The Sustainable products initiative, which will revise the Ecodesign Directive and propose additional legislative measures as appropriate, aims to make products placed on the EU market more sustainable. You are welcome to give your feedback on it until 2 November 2020.
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Textiles, habillement et cuir
A new project addressing the systemic complexities of the Circular Economy is being submitted as a Marie Curie (MSCA) post doc proposal. As these aspects build upon multi-stakeholder knowledge and insights, you are kindly invited to join the project community and collaborate.
The Circularity Gap Report Norway is an in-depth analysis of how Norway consumes raw materials to fuel its societal needs. Currently, 97.6% of materials consumed each year never make it back into the economy.
Norway also has one of the highest per capita consumption rates in the world (44.3 tonnes per person). At 2.4%, its circularity rate is below the global average (8.6%). Each year Norway consumes 235 million tonnes of materials - metals, fossil fuels, biomass and minerals - to meet its internal needs.
However, the report reveals how Norway could see a 20-fold increase in its circularity by restructuring its businesses and industry through 6 key actions in the following fields:
- repair, reuse and recycle
- forestry and wood products.
The Coordination Group decided, in autumn 2019, to create focus groups to hold in-depth discuss and deliver orientations on priority topics.
Textiles are a vast category. The ECESP leadership group on textile focused on the TGLF value chain. Their discussion focused on ways to address essential challenges from a social, environmental and economic perspective.
Infinitdenim is specialised in the recycling of second-hand denim, rescued from its own city, Barcelona.
In 2019 the European Commission set out a policy guideline to address global environmental challenges and circularity. EURATEX and its members welcome the ambition of the EU Institutions to change the old way and commit to engage with all relevant parties to deliver and implement a new Textile Strategy to boost the circular economy and be fit for the present and future generations.
This strategy by EURATEX is a starting point, with insights into solutions based on a 14-month consultation with members, involving over 100 companies and key stakeholders, focused on applied circular practices and future opportunities. It prioritises removing barriers to a large-scale uptake of circular economy in textiles, sets out 12 key points and puts forward 38 proposals.
The European Policy Centre’s (EPC) Task Force called Digital Roadmap to Circular Economy has explored the linkages between digitalisation and circular economy, the opportunities created by data and digitally-enabled solutions, and the challenges associated with harnessing their full potential for the transition to a circular economy.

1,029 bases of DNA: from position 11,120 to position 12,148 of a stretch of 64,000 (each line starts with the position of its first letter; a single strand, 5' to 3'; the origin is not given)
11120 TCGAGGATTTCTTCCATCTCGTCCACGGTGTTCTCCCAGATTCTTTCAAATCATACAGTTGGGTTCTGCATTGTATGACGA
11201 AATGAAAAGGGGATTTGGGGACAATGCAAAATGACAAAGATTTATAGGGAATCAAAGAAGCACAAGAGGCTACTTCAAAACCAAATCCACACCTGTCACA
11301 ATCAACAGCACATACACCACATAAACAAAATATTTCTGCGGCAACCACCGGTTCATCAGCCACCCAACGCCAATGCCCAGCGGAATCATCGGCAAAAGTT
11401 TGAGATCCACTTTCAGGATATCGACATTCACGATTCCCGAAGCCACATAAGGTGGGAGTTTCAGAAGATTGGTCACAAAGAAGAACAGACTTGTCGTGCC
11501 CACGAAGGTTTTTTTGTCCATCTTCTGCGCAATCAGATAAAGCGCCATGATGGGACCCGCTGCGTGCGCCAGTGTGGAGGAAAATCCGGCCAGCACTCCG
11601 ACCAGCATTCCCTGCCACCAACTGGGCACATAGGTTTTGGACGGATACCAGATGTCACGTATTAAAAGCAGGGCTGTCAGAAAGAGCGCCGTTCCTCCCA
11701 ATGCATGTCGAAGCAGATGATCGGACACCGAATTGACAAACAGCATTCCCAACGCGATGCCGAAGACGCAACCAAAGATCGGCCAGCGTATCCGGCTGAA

The project represents a pioneering endeavour in exploring the interconnections between the digital and green transformations and considers the implications for EU policymaking.
The final publication The circular economy: Going digital and its executive summary show that digitalisation can offer enormous possibilities for the transition to a more sustainable, circular economy but it is essential to steer it in the right direction.
Resource Effectiveness and the Circular Economy: how to strengthen Sweden's competitiveness in a future with finite resources
The Royal Swedish Academy of Engineering Sciences (IVA) has always been a meeting place for Sweden’s future. It builds bridges between the business community, the public sector, academia and the political sphere.
Its two-year project "Resource Effectiveness and the Circular Economy" was aimed at making Sweden more competitive in a future with finite resources, in line with the UN’s Sustainable Development Goals, by economising on resources and developing new technologies, services and business models in five areas:
Read the synthesis report, marking the completion of the project, which presents the most important conclusions, recommendations and action plans from the five subprojects.
AIMPLAS - a consortium member of the OCEANETS project - has developed a material that ensures the traceability of fabric made from end-of-life fishing nets. When exposed to infrared radiation, the material changes colour and so helps identify where it came from.
This research note produced by Ecopreneur.eu is a 1st inventory of the potential impacts of future EU circular fashion on non-European textile producing countries. It uses existing literature and input from four circular economy experts to analyse the economic, social and environmental impacts.
Textiles and clothing play an important role in our everyday life. But the global fashion industry model is unsustainable. It uses large amounts of resources and has negative impacts on the environment and people. The global fashion industry, therefore, has to make a transition towards a circular model. In a ‘circular’ fashion economy, clothes, textiles, and fibres are kept at their highest value during use and re-enter the economy to avoid becoming waste.
This research note produced by Ecopreneur.eu is a first inventory of the potential impacts of future EU circular fashion on non-European textile producing countries. It uses existing literature and input from four circular economy experts to analyse the economic, social and environmental impacts.
A broad coalition of social and environmental NGOs has developed a Civil Society European Strategy for Sustainable Textiles, Garments, Leather and Footwear, looking at the social, environmental and governance implications of the textile sector in one forward-looking document ahead of the comprehensive EU Strategy for Textiles, expected in 2021.